Spit In The Governor’s Tea by Shay Youngblood, 1989
The magic trick:
Subverting the traditional Christmas story through the lens of racism
This story has all the trappings of what you probably identify as a familiar Christmas story.
Our narrator recalls the story as one she heard every Christmas Eve – a sweet family tradition, right? There also is talk of the Christmas spirit early on.
- But all is not as you might assume.
“Spit” takes that familiar and, yes, white, Christmas tale and reframes it through racism. It’s ugly and maddening. But ultimately? As rewarding and triumphant as the Christmas story you were expecting.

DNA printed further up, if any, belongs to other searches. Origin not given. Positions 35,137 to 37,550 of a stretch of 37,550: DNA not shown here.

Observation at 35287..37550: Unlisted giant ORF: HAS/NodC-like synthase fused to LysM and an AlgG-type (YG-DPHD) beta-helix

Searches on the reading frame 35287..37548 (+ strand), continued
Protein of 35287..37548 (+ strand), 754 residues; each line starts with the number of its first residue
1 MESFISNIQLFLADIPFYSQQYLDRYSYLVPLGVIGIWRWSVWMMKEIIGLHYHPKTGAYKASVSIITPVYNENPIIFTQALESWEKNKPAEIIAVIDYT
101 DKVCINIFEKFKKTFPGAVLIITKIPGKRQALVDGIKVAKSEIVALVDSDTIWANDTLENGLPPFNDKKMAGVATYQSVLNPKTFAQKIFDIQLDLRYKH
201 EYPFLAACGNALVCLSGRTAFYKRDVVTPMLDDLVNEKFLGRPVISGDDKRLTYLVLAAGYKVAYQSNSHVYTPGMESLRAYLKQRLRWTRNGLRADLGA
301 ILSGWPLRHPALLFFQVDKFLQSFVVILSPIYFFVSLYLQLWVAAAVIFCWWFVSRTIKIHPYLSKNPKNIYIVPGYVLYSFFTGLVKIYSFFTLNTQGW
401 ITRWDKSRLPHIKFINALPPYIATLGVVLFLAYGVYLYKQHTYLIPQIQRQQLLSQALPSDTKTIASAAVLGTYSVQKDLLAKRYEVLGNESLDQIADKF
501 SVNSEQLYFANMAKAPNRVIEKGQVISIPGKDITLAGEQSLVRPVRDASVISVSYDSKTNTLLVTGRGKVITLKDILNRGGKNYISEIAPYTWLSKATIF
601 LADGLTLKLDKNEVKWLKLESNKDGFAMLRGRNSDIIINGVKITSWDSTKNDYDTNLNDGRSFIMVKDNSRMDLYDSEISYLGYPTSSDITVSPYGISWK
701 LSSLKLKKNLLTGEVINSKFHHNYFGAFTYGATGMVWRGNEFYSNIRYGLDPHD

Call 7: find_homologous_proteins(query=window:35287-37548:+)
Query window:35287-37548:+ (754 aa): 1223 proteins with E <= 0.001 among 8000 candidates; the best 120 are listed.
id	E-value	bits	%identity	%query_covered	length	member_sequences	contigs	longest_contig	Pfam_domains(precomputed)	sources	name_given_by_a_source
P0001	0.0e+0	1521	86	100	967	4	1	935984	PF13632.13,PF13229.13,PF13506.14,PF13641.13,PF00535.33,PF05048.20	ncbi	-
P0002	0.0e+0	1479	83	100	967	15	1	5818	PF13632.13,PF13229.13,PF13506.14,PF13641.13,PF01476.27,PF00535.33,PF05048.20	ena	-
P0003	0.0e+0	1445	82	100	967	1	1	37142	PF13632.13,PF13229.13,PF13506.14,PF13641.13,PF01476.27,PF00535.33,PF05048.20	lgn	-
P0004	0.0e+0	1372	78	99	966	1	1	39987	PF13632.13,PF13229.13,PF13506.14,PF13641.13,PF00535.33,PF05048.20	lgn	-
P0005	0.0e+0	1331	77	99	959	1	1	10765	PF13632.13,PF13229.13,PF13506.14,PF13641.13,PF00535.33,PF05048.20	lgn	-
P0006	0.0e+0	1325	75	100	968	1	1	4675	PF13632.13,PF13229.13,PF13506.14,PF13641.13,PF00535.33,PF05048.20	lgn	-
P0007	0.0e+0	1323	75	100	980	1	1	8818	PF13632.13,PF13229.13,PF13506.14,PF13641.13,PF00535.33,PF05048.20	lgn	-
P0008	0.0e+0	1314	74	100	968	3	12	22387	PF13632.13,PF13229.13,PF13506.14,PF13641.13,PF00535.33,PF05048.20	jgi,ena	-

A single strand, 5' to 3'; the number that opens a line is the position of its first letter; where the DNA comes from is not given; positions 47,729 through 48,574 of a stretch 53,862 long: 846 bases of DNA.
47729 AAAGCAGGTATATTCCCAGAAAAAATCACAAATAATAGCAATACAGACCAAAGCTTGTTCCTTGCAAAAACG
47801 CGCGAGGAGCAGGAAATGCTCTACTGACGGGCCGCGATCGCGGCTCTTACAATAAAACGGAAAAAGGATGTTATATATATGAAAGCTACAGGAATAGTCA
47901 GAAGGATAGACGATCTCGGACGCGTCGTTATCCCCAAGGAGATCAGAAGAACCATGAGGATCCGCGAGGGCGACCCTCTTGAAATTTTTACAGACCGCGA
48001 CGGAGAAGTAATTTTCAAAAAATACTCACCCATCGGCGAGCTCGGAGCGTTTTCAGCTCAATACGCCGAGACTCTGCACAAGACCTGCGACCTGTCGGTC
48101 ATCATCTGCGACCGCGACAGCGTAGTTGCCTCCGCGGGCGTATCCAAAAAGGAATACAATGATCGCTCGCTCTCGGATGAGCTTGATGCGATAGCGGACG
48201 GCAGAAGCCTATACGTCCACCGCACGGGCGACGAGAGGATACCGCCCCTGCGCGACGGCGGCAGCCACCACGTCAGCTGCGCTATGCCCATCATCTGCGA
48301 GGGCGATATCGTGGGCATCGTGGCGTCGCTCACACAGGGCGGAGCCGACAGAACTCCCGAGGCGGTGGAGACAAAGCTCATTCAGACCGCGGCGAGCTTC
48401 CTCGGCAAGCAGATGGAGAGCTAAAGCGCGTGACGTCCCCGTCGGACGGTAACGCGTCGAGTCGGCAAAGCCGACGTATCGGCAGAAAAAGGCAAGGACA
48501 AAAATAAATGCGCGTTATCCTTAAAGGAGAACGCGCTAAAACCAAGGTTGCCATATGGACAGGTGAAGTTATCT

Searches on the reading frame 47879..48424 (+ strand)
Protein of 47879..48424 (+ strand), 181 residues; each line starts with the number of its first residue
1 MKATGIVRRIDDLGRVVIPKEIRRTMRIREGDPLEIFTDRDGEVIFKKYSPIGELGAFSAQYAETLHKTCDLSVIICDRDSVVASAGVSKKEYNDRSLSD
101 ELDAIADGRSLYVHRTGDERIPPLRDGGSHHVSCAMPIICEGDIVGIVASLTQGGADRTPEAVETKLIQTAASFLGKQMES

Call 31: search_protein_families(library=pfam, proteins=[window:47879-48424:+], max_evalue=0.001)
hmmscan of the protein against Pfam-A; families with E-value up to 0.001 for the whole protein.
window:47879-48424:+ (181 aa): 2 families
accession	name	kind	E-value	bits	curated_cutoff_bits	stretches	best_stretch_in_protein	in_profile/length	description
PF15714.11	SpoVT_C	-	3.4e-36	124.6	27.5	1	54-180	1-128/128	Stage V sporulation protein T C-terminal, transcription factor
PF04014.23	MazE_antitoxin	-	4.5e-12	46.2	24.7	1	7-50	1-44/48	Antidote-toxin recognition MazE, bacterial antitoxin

And that’s quite a trick on Youngblood’s part.
“The governor went out on the lawn as we was gathering near our separate buses. I remember it clear as day. The governor’s speech went something like this:
“’That was some real nice caroling children. You all did a fine job. How bout another round of applause for everybody.’
“He said everybody like it hurt him, then he said, ‘I would like to take this opportunity to invite Middle T. Morris School and St. Joseph’s Academy to join my wife and myself and our guests in the mansion for a cup of hot chocolate. That was some mighty fine singing from my alma mater and rival school. Come on in children. Merry Christmas to you.’
“He waved the white children over to the front door and welcomed them with a handshake into the entry hall of the mansion.”
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